Les Miserables

Les Miserables graced the stage in the Orpheum over winter break.

Poking out of my stocking on Christmas morning, a piece of paper with a familiar black and white image of a young girl caught my attention. Quickly pulling the paper out, I discovered it was a ticket to the Broadway play, Les Miserables, playing at the historic Orpheum Theater in Minneapolis. I was ecstatic. Les Miserables, also referred to as Les Miz, has been one of my favorite musicals since I was 12. From the novel written in 1862 by Victor Hugo, Les Miserables has been turned into a Broadway musical and a Hollywood movie with phenomenal music.

Set in Paris and its surrounding towns between 1815 and 1832, this musical depicts the story of a recently freed criminal, Jean Valjean, a cruel policeman, Javert, a young woman, Fantine, her child, Cosette, and a French rebel, Marius. After a grueling 19 years in prison for simply stealing a loaf of bread for his starving family, Jean Valjean is set free in the very first scene. Being a criminal, he is treated horribly and is refused lodging everywhere he turns, so he decides to break parole in order to become an honest man. Eight years later, he becomes a factory owner, where he is the boss of Fantine, a poor woman who pays for her child to stay with an innkeeper and his wife. Fantine gets fired once they find out she has a child, causing her to be driven to the darkest depths of life. On her deathbed, she is found by Jean Valjean, who promises to adopt her child, Cosette. Despite Jean Valjean’s good intentions to become a respectable man, the policeman Javert won’t cease in his attempt to capture Valjean once again. The struggle between these two men is a constant theme throughout the story. In 1832 when Cosette is a teenager, she meets Marius, who’s planning a revolt against the French government. Act II begins with the building of the barricade, leading into the battle between the rebels and the government, and it is followed by Jean Valjean saving Marius’s life from the imminent defeat of the rebels. Les Miz may be filled with intense sorrow and despair, but it is also filled with redemption and love.

The story itself is powerful enough, but when it’s being performed by professional singers, it becomes personal. It’s as if I could physically feel the pain emanating from the actors on the stage. Nick Cartell (Jean Valjean) and Josh Davis (Javert) had astounding voices that left me in awe every time they finished a song. My mom, Nicole Miller, remarked that the song Bring Him Home was the most emotional part for her. “His voice was so pure and filled with emotion that I just got lost in the song,” she stated.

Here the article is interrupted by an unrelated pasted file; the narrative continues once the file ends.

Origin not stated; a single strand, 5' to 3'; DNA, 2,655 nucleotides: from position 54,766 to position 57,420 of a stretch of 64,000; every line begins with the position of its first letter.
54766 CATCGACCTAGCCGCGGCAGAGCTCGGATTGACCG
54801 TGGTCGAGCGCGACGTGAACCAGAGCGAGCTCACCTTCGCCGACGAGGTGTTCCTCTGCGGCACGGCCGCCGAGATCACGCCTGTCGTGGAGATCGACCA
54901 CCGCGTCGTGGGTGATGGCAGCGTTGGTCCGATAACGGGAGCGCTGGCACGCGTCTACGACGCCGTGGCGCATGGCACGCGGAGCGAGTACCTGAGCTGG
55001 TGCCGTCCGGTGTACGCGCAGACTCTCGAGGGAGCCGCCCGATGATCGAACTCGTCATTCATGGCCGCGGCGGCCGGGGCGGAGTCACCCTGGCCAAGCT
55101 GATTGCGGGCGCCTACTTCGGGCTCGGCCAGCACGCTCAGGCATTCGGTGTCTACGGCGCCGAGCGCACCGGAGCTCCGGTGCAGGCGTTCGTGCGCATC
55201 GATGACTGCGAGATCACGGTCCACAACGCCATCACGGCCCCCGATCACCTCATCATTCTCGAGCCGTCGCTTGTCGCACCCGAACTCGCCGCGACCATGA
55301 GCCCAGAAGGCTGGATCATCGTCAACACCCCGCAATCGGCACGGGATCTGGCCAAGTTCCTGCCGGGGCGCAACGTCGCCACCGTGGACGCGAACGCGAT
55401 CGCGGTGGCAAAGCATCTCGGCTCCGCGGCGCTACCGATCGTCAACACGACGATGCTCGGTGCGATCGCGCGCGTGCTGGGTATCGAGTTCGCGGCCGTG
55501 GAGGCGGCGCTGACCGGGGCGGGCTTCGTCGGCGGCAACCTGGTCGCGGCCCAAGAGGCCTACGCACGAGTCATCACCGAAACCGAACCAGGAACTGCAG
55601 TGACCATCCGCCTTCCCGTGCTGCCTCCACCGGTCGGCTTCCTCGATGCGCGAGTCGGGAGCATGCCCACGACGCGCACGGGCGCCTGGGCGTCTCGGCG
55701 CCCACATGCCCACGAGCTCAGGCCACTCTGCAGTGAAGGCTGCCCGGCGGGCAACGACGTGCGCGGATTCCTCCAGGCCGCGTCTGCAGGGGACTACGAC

For me, Empty Chairs at Empty Tables was the most heart-wrenching part. During this song, Marius is standing where he and his friends used to meet to plan their rebellion after they all had died during the battle. While watching it at the Orpheum, I had tears streaming down my face harder than usual due to how sincere the man playing Marius sounded. My mom has seen the musical 4 times (once with me and thrice on her own) and both of us have watched the movie numerous times. However, this rendition was the greatest version either of us have ever seen.

I’ve loved Les Miserables since I was in fifth grade, so it was amazing to see the show on stage”

— Emma Conway

Emma Conway, a junior, went to see the musical with her family as well. She remarked, “My favorite part was when the cast sang One Day More. I’ve loved Les Miserables since I was in fifth grade, so it was amazing to see the show on stage.” However, the astounding singing wasn’t the only thing that left an impression on her. Emma mentioned that the story helped prove that an individual’s past does not define their character. “Anyone at anytime can turn their life around. I think that’s what I love about Les Miserables. It instills hope in people. It reveals that anyone can be a good person,” she reflected.

Not only was the acting and singing impeccable, but the set was beyond impressive. On both sides, there were sides of buildings with intricate detail that were able to move seamlessly for scene changes. Most of the props were mechanized as the buildings were, so set changes weren’t as awkward as the other versions I have seen. During Javert’s suicide, the effects from the screen behind him paired with fog and the moving bridge made it look like he was truly jumping off a cliff.

Leaving the theater once the final actors took their bow, I had the songs ringing through my head. Everywhere I turned, people were remarking on how flawless the performance had just been. It’s astounding how some people can possess so much talent that they can leave a whole theater of people from all walks of life smiling and speechless. The movie will never be as great at I thought it was now that I’ve seen Broadway perform it live, however, it might be worth a shot to turn it on right now just to make sure I’m right… right?